According to The Hacker News, in the short time that the channel was compromised, the perpetrator uploaded four short clips/advertisements and offered insight into how he managed to hijack the channel. Apparently, he created this particular account in 2006, likely before Microsoft has event thought about it and before the company asked YouTube to delete the account so that it may register it.
It is possible that his password still worked or that he managed to restore it because his email address is still tied to the account in some way. It is also possible that a Microsoft employee in charge of updating the channel got phished.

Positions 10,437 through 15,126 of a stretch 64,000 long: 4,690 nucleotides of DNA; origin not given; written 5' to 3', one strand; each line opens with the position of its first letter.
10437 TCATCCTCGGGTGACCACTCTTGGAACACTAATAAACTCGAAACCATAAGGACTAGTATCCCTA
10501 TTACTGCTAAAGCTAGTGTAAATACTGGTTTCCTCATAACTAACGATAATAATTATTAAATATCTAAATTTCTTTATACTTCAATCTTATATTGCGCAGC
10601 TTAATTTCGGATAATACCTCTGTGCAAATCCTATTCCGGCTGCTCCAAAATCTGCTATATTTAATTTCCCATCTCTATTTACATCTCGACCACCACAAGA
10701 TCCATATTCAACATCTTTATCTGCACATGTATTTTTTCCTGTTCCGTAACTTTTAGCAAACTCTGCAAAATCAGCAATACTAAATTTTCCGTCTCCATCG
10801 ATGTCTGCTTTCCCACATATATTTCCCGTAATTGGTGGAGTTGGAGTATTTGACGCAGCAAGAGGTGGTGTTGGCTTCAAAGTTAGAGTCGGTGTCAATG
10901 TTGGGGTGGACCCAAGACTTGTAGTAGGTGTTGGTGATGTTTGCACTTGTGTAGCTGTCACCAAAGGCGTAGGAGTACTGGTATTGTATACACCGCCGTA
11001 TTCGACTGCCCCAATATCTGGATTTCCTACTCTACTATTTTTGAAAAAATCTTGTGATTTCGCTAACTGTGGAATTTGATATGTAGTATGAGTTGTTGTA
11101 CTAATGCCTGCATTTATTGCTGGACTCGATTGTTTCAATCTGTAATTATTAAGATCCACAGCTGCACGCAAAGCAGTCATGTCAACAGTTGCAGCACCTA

The channel is now back in Microsoft's hands and is up and running again.
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